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Nonfiction November (Week 2): Book Pairings

Well. Things look a little brighter on this Monday no?

This week Julie @ Julz Reads is our host for what is probably my favourite week of Nonfiction November:

This week, pair up a nonfiction book with a fiction title. It can be a “If you loved this book, read this!” or just two titles that you think would go well together. Maybe it’s a historical novel and you’d like to get the real history by reading a nonfiction version of the story.

I love the idea of this prompt so much. One of my favourite things to do is follow up a fiction read with the nonfiction version! Here are my pairings this year!

Gentrification

I read How to Kill A City: Gentrification, Inequality and the Fight for the Neighborhood back when it came out in 2016. It was the first time that I was really introduced to the policies that shaped the way cities are formed, often at the expense of Black and Brown people. Pride and When No One is Watching use the theme of gentrification as the anchor for their stories, a chance to see how these policies affect the people cities aren’t thinking about.

Instagram

I really enjoyed getting to read the behind-the-scenes story of Instagram. I spend an embarrassing amount of time on there and it was interesting learning about how it became what it is, how it changed our culture. More books featuring instagram and influencers are starting to come out (Big Summer by Jennifer Weiner comes to mind) but My Not So Perfect Life by Sophie Kinsella was an early adopter and I loved it.

Edward VIII’s Loves

This wouldn’t be my blog if I didn’t include at least ONE historical fiction/biography pairing! I’ve characterized them as Edward VIII’s loves but one thing you should know about Edward VIII was that he didn’t fall in love with pushovers. I consider Anne Sebba’s biography of Mrs Simpson to be the definitive one. I read The Woman before Wallis this summer and it was a delight; I’m on the hunt for a thorough biography of Thelma Morgan please.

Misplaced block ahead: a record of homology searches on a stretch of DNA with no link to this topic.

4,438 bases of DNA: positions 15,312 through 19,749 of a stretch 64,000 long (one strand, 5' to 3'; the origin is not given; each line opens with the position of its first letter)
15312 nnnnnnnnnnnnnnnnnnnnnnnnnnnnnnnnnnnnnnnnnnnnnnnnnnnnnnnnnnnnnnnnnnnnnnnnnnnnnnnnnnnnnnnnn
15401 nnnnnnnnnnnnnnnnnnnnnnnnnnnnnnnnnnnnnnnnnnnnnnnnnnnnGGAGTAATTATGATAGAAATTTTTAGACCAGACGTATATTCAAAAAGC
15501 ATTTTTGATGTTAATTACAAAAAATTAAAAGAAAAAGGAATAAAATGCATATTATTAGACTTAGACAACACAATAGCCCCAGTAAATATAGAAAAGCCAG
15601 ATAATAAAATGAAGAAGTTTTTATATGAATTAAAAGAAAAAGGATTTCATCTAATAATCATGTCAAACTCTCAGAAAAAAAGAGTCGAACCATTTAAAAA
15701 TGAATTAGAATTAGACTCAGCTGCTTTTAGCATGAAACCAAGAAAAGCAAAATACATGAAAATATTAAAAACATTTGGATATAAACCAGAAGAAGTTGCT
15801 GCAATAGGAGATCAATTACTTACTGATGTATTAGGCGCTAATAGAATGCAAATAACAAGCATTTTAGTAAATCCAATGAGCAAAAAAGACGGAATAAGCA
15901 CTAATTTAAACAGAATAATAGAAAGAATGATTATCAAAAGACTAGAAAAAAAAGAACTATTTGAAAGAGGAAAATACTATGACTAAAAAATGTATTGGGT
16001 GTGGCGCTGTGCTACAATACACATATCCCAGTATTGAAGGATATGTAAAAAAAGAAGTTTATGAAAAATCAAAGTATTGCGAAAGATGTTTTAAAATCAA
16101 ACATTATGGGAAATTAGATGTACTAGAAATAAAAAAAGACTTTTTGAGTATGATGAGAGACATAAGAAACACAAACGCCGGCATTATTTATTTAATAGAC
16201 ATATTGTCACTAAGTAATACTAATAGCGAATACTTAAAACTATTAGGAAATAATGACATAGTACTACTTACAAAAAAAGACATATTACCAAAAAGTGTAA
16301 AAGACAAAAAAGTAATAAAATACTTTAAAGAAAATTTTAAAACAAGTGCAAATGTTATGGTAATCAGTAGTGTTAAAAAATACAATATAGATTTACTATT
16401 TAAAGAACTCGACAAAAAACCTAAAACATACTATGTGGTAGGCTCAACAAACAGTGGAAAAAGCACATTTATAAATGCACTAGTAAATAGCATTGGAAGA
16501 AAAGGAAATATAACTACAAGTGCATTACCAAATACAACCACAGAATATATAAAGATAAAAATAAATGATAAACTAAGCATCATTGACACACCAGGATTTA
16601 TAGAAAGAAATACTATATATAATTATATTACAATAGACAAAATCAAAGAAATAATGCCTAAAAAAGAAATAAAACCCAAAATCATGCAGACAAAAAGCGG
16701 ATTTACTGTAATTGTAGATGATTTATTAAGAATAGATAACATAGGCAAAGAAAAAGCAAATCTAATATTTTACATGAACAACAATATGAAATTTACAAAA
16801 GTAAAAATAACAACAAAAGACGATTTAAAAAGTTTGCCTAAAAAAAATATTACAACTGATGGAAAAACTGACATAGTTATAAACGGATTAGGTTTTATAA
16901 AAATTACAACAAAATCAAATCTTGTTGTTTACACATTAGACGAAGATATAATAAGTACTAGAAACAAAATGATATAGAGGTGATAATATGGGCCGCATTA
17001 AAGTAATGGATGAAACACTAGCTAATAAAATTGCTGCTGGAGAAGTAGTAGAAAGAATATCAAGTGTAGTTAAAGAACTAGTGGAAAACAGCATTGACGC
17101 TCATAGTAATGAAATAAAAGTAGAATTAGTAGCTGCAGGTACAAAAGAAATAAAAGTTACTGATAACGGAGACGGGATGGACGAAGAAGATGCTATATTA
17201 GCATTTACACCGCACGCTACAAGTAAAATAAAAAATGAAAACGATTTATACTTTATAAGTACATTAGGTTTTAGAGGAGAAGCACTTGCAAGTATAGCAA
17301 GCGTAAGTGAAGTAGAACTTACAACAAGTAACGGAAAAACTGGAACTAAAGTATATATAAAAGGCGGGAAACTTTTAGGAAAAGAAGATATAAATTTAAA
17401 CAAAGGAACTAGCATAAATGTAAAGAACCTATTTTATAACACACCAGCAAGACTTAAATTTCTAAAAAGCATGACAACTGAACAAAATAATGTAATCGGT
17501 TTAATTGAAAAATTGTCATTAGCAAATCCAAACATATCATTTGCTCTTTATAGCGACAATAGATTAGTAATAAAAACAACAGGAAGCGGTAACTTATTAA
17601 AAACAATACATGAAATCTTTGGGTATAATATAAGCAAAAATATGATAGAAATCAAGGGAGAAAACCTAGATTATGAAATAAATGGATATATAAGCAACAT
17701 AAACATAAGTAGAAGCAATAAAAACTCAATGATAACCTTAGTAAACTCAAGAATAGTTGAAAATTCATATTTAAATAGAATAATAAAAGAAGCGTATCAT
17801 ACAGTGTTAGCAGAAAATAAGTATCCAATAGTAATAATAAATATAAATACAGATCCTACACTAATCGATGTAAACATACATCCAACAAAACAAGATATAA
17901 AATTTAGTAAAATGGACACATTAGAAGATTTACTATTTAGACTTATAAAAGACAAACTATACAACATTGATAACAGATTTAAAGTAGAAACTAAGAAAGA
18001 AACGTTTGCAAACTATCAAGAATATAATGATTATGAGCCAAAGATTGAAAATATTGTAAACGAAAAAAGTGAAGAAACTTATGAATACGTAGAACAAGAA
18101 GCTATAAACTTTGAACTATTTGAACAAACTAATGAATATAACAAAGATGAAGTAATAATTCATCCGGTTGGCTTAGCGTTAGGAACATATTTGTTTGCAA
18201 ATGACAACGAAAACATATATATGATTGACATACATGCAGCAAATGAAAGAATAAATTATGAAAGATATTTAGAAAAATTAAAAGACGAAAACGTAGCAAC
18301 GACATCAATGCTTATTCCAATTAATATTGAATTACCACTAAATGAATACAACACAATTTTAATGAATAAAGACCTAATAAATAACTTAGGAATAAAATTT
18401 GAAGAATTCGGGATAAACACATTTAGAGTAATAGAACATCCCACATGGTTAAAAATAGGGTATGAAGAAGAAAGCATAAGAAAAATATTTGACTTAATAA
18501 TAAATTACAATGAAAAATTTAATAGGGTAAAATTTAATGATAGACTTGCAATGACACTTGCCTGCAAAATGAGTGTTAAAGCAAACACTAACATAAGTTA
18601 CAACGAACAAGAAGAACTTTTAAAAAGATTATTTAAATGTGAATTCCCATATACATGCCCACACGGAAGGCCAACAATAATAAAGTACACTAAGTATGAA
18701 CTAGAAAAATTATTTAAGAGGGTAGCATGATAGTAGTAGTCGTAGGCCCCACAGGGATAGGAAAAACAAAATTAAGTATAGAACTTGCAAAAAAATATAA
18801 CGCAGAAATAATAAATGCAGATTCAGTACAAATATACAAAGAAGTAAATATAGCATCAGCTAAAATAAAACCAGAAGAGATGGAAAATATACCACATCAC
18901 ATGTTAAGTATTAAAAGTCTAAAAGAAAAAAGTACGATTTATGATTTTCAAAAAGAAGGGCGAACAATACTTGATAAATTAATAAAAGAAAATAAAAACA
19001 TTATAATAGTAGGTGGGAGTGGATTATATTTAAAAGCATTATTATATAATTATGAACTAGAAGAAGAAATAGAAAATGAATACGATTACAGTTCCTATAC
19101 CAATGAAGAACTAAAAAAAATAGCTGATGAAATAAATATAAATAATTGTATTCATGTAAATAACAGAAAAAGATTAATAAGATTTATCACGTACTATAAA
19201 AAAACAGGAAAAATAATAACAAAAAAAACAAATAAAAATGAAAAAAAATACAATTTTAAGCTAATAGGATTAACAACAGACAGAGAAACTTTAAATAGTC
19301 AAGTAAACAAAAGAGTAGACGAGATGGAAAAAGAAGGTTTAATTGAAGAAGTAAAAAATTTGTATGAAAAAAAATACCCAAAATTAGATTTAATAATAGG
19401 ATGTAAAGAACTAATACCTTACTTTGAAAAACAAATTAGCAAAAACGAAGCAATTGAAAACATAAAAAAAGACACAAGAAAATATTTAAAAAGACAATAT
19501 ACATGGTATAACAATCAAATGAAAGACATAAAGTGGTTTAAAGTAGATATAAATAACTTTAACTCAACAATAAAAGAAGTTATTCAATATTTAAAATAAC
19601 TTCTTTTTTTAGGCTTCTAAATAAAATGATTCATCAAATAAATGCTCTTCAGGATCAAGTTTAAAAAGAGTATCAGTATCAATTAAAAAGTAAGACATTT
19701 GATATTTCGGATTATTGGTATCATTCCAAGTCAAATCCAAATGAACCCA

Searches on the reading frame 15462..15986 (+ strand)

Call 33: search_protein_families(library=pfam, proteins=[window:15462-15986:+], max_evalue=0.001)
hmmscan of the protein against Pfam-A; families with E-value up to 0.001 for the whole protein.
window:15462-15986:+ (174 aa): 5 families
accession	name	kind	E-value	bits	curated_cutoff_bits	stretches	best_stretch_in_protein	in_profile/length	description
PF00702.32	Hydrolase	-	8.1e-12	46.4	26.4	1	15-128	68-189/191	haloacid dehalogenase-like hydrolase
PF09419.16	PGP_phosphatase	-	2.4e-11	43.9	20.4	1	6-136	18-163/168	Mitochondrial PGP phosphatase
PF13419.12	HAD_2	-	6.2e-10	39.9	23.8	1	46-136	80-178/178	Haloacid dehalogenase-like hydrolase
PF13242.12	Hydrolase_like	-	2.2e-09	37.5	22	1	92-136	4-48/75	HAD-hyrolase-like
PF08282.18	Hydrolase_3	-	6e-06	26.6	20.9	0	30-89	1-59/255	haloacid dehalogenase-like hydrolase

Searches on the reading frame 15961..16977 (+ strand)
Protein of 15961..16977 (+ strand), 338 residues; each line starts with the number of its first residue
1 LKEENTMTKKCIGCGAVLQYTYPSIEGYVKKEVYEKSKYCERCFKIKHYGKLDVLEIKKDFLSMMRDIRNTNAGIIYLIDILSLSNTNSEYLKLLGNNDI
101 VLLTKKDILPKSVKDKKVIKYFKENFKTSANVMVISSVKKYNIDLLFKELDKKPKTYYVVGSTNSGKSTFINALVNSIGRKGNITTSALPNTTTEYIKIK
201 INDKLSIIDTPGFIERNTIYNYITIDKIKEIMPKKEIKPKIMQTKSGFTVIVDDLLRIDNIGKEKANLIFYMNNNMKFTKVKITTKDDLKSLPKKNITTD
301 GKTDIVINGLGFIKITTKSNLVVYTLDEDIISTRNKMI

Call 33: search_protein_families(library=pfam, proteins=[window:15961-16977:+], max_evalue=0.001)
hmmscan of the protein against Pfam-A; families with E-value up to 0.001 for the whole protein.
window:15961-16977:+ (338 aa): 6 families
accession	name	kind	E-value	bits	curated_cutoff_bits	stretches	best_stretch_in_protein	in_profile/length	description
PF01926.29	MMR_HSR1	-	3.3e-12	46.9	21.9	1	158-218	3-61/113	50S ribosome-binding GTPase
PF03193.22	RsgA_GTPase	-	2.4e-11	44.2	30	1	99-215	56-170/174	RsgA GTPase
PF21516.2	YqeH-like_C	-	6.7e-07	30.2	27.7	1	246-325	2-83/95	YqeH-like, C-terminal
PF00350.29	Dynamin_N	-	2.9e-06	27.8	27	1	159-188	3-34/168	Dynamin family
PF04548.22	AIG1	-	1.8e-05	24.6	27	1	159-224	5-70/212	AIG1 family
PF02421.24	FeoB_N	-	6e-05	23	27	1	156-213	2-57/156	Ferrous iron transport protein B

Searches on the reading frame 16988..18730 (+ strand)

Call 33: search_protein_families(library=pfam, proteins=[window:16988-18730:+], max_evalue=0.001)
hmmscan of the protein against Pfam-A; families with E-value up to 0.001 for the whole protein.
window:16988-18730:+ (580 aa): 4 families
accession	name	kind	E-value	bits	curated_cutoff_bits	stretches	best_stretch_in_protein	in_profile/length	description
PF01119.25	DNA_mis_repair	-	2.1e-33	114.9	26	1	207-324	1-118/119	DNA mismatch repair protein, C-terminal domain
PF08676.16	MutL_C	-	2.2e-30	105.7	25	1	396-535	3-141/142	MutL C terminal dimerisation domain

Those are my pairings for 2020! I’m looking forward to seeing what everyone else has picked this year!

And if you want to see what I recommended in year’s past, here are some of my old posts!

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Nonfiction November: My Year in Nonfiction

Well, here we are. November! Did you ever think we’d make it this far?

There’s other noteworthy things happening but around here, it’s all about Nonfiction November!

This year it’s hosted by Katie @ Doing Dewey, Rennie @ What’s Nonfiction, Julie @ Julz Reads and Leann @ Shelf Aware. Each of them will host a week and we all get to benefit from some really great nonfiction discussions and fill our TBR with new titles! There’s also an instagram challenge that you can get in on.

Week 1: (November 2-6) – Leann will be kicking things off with Your Year in Nonfiction : Take a look back at your year of nonfiction and reflect on the following questions – What was your favorite nonfiction read of the year? Do you have a particular topic you’ve been attracted to more this year? What nonfiction book have you recommended the most? What are you hoping to get out of participating in Nonfiction November? 

One thing that the pandemic *was* really great for was reading. Especially in the early days when we didn’t really know what was to come, we didn’t know enough to be really fearful. I’ve read 116 books so far this year and 33, or 28%, have been nonfiction. I usually roll into November with around 29% of my reading being nonfiction so I’m super consistent.